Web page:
Dead. Merl Reagle, born on January 5, 1950 in Audubon, New Jersey and died August 22, 2015. He made his first crossword when he was six years old and sold a puzzle to The New York Times at age 16, a feat that made him the youngest published Times puzzle constructor at the time.
He first competed in the American Crossword Puzzle Tournament in 1979, its second year, and placed third.
He has submitted a puzzle to the contest since 1980 and, thereafter, had served as a tournament judge and a commentator for the tournament’s finals.
In the early 1980s Reagle began submitting crossword puzzles to Dell crossword magazine, Games magazine, and Margaret Farrar’s Simon & Schuster books.
He regarded crossword-making as more of a hobby, working as a television scriptwriter by day and a film scriptwriter by night. In 1985 he was contracted to produce a regular Sunday crossword for the San Francisco Examiner ’s new Sunday magazine. Three years later, he went into syndication.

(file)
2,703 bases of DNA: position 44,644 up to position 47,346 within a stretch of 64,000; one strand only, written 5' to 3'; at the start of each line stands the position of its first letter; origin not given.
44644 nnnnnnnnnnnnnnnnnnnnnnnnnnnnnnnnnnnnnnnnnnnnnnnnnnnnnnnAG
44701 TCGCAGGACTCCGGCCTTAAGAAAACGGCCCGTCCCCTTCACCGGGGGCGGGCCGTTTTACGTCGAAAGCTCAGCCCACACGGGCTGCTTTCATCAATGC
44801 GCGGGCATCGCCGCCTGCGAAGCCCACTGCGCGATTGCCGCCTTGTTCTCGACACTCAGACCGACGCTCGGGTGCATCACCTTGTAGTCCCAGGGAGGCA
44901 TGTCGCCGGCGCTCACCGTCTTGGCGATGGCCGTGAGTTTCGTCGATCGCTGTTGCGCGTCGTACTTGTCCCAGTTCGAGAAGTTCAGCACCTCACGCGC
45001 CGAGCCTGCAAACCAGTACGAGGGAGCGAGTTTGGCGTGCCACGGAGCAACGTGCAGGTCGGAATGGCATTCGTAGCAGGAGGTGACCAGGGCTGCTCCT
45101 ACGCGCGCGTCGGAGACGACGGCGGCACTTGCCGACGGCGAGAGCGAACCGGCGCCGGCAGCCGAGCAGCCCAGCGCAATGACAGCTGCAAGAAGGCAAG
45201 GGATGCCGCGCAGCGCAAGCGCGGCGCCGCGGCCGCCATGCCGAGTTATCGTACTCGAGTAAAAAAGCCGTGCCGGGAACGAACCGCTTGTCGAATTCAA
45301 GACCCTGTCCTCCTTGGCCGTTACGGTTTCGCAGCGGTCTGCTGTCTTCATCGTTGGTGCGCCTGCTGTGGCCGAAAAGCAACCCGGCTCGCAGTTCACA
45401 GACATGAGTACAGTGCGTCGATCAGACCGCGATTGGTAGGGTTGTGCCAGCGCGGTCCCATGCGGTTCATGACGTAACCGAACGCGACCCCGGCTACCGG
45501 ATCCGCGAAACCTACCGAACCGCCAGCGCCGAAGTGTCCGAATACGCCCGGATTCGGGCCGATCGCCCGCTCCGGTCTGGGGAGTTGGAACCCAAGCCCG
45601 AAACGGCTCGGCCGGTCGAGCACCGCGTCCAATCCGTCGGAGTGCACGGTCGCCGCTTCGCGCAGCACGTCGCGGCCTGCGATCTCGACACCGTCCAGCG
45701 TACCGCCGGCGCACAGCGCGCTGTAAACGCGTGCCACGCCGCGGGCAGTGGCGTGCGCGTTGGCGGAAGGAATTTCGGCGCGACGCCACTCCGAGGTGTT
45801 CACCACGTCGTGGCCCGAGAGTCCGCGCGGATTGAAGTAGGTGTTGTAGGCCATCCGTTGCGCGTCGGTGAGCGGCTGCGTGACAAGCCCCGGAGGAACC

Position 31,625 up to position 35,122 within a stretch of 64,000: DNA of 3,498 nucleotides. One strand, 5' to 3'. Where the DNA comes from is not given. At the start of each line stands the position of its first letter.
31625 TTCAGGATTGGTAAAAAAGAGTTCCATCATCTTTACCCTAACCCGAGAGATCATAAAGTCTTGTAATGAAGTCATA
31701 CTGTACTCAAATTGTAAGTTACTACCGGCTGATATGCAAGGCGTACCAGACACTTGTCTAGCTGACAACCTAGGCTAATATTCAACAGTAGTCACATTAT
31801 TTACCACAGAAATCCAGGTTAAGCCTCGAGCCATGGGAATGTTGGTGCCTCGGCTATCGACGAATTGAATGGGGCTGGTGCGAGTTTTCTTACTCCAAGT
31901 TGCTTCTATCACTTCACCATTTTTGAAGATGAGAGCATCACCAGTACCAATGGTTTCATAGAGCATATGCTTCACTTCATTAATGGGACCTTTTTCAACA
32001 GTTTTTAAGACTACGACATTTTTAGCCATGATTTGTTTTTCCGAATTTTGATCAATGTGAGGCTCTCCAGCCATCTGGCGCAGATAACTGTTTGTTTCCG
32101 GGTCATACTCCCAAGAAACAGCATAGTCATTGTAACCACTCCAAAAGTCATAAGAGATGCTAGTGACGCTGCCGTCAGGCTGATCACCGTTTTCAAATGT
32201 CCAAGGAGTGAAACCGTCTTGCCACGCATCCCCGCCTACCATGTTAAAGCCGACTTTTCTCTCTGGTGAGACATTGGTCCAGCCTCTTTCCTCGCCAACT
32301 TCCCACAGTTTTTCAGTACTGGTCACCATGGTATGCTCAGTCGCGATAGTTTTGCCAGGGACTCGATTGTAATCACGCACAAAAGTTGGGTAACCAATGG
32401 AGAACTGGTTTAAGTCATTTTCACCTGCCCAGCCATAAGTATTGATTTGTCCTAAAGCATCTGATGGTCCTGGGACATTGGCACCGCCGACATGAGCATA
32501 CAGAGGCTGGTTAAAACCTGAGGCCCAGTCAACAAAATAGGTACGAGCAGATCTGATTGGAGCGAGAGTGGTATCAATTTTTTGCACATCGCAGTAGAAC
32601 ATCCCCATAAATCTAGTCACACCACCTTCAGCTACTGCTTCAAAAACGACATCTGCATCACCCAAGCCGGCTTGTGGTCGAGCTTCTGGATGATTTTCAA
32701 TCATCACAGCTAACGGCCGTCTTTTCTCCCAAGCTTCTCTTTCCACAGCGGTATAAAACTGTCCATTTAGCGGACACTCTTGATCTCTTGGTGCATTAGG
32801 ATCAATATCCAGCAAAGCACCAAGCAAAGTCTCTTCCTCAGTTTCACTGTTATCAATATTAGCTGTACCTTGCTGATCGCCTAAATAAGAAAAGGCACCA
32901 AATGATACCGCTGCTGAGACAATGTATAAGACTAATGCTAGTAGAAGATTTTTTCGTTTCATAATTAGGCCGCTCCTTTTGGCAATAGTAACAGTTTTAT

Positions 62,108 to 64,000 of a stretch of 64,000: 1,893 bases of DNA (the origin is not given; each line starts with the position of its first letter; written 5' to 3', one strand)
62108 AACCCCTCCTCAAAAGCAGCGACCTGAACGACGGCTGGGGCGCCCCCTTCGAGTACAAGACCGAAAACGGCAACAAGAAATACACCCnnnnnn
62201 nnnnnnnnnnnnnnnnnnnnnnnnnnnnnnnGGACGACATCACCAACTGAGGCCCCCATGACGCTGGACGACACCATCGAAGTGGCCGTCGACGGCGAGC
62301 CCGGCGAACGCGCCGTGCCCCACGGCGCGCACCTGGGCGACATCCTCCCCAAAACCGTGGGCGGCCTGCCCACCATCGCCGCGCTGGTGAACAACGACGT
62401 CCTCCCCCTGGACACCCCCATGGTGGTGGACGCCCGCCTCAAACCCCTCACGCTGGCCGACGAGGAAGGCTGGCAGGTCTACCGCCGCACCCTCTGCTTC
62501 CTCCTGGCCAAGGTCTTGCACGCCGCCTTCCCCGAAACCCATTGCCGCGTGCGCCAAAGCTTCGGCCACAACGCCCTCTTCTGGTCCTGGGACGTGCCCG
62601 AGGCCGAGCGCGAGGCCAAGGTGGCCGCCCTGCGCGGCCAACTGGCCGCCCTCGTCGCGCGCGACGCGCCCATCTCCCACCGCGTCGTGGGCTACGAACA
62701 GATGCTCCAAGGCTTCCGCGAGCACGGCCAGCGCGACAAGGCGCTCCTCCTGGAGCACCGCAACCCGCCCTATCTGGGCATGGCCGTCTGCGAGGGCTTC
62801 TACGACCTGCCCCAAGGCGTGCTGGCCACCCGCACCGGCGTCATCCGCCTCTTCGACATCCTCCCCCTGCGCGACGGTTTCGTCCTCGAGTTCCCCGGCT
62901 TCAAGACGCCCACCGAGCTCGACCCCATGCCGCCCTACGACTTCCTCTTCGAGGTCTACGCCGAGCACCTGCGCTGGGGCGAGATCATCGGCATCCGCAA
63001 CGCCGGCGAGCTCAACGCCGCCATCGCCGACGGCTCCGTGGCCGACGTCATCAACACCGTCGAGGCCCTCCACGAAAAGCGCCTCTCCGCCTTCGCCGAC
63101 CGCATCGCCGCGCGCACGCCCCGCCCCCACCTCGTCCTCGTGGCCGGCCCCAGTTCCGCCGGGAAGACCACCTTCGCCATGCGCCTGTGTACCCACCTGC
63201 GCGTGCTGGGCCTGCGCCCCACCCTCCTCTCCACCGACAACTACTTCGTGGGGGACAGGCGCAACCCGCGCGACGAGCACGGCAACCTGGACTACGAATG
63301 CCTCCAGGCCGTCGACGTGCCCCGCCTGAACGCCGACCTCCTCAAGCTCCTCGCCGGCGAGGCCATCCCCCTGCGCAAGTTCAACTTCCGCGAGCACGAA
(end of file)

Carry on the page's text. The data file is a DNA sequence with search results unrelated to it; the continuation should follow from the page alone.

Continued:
In the 1990s he was regarded as one of the top producers of a new type of crossword puzzle: “less stodgy and more hip.” This trend was encouraged by The New York Times crossword puzzle editor Will Shortz, who sought to appeal to a wider and younger readership with “pop culture references … humorous word play, and … unique and clever themes”
He was noted for making puzzles with pencil and paper, without the aid of a computer. The 2006 documentary Wordplay depicted Reagle’s on-camera construction of a crossword that subsequently was published in The New York Times.
The film then showed various famous crossword enthusiasts, including Bill Clinton, Jon Stewart, the Indigo Girls, and Mike Mussina, attempting to solve the puzzle.
On November 16, 2008, Reagle was a “special guest voice” on an episode of The Simpsons called “Homer and Lisa Exchange Cross Words.” In the episode, which featured a New York Times crossword, a cartoon version of Reagle appeared together with Shortz, and Lisa Simpson discovered secret messages embedded in both the clues and the puzzle, which Reagle constructed and Shortz edited.
The actual crossword appearing that same day in the Times had the embedded messages.
Reagle also was featured on CNN, the Today show, Nightline, Oprah, and National Public Radio. In 2013, the Washington Post featured an online interview in its “The Fold” feature.
Crossword maker Merl Reagle died on August 22, 2015 at age 65.